Efficient release management
Only the most basic release management process can be managed using change sets — perhaps a small team or solo admin deploying from a sandbox to production. Companies soon outgrow this model of development and deployment. As they bring in more admins and developers, it soon becomes necessary to add more sandboxes and testing environments. This is best done by assembling a pipeline, where the same changes are deployed from environment to environment until they’re released to production.
Using change sets, every deployment package has to be built from scratch. That means the exact same change set must be rebuilt multiple times to deploy it along the release pipeline — a task that is as time-consuming as it sounds. Meanwhile, Gearset lets you clone deployment packages, redeploy them to any environment, and even combine multiple deployment packages into one new package.
Short release windows are another common problem for teams using change sets. Given the uncertainties of releasing with change sets, it’s common for teams to release outside of working hours to avoid disruption. You might, for example, release at midnight every Friday. As a result, teams using change sets have to stay up late on a Friday building the change set, and then often spend the weekend fixing any problems that come up.
Gearset is a game-changer for teams that have to deploy within tight release windows. Deployment packages can be validated well ahead of time and then scheduled for release. That way, you can be confident that your release will be deployed successfully because it’s been validated against Salesforce’s metadata API. A notification by text or email will confirm that the release has been successful. And you get your weekend back!
The gateway to DevOps success
Perhaps the most significant limitation of a release management process built around change sets is that it can’t be scaled up. Change sets can be bad enough for a solo admin, but it’s impossible to use for a team of any size. As soon as you add more than one person in the mix, you’ll very likely start overwriting each other’s changes. And the truth is, no deployment tool can solve that problem on its own.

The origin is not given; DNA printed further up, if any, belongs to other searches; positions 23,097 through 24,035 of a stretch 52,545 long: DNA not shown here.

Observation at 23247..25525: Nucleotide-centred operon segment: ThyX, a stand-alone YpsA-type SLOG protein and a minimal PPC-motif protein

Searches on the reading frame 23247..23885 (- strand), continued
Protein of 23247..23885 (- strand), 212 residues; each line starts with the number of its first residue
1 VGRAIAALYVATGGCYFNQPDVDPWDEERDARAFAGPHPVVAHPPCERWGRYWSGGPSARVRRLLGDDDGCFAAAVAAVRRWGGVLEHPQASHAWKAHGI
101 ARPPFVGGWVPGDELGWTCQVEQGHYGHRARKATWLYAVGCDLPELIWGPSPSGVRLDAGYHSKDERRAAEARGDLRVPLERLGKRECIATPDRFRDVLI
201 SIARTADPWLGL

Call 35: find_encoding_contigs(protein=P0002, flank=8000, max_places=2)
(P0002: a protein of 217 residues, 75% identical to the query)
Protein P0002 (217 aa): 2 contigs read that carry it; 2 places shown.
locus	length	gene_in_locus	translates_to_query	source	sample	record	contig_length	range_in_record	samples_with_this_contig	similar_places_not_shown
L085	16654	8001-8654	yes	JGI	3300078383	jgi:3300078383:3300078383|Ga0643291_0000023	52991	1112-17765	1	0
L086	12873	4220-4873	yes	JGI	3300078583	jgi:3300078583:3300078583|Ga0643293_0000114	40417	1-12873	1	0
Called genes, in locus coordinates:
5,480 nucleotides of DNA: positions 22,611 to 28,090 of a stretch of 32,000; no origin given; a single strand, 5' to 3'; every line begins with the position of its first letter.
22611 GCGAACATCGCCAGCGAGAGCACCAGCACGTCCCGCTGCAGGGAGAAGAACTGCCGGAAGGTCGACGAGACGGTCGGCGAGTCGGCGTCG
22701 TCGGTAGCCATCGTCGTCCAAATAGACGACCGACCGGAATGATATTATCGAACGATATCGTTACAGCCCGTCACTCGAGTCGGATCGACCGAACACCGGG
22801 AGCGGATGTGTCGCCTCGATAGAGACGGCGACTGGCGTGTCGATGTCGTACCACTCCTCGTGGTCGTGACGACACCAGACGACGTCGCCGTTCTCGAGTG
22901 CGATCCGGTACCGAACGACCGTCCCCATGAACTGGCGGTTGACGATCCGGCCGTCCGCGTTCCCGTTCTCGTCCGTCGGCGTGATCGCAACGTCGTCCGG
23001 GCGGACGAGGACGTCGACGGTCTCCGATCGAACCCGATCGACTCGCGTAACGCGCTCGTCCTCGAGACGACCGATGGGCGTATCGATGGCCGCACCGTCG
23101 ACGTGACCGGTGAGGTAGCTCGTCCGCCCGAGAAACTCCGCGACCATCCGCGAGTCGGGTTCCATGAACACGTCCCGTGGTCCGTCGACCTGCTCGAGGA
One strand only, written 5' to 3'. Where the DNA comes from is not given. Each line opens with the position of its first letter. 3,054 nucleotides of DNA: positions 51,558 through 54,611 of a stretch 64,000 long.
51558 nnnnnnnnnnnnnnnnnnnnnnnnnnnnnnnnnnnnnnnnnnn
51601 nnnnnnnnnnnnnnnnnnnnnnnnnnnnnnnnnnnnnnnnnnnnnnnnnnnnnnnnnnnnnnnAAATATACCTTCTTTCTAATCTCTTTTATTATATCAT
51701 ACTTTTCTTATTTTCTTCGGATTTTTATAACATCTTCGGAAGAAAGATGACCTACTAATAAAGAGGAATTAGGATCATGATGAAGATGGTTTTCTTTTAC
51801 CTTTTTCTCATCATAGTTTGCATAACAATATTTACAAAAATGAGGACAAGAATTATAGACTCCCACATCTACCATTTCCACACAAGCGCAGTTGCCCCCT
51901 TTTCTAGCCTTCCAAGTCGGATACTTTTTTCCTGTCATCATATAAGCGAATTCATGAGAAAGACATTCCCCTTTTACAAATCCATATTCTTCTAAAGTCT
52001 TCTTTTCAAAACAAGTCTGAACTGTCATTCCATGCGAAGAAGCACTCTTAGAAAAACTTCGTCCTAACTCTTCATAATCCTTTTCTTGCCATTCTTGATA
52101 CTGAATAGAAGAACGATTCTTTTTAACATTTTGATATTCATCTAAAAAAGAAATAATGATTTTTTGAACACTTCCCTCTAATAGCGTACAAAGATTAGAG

The sustainable solution has to be DevOps for Salesforce: a rapid, iterative approach to releases, where deployments are embraced as a useful part of the process rather than seen as a hindrance. Using reliable automated workflows built around version control for easy collaboration, teams can ship small, fast and often.
While DevOps can sound intimidating at first, the reality is that Gearset removes the barriers and eases teams into their DevOps adoption. Once you’ve begun using Gearset, you’ll soon find deployments a breeze, and be ready to progress your maturity to the next level. And the good news is that you can deploy to and from version control in Gearset using exactly the same process as org-to-org deployments — no need for Git commands or the CLI. In fact, you can set up an entire DevOps workflow all within Gearset’s UI. In other words, you can do DevOps with clicks not code.
Easy deployments with Gearset
If you’re a no-code or low-code Salesforce admin or developer, don’t settle for change sets. Gearset is much easier to use and empowers you to do so much more, not only saving time, but also lots of headaches along the way. If you’re ready to get started, begin your free trial today and join the thousands of Gearset users who have discovered deployment success.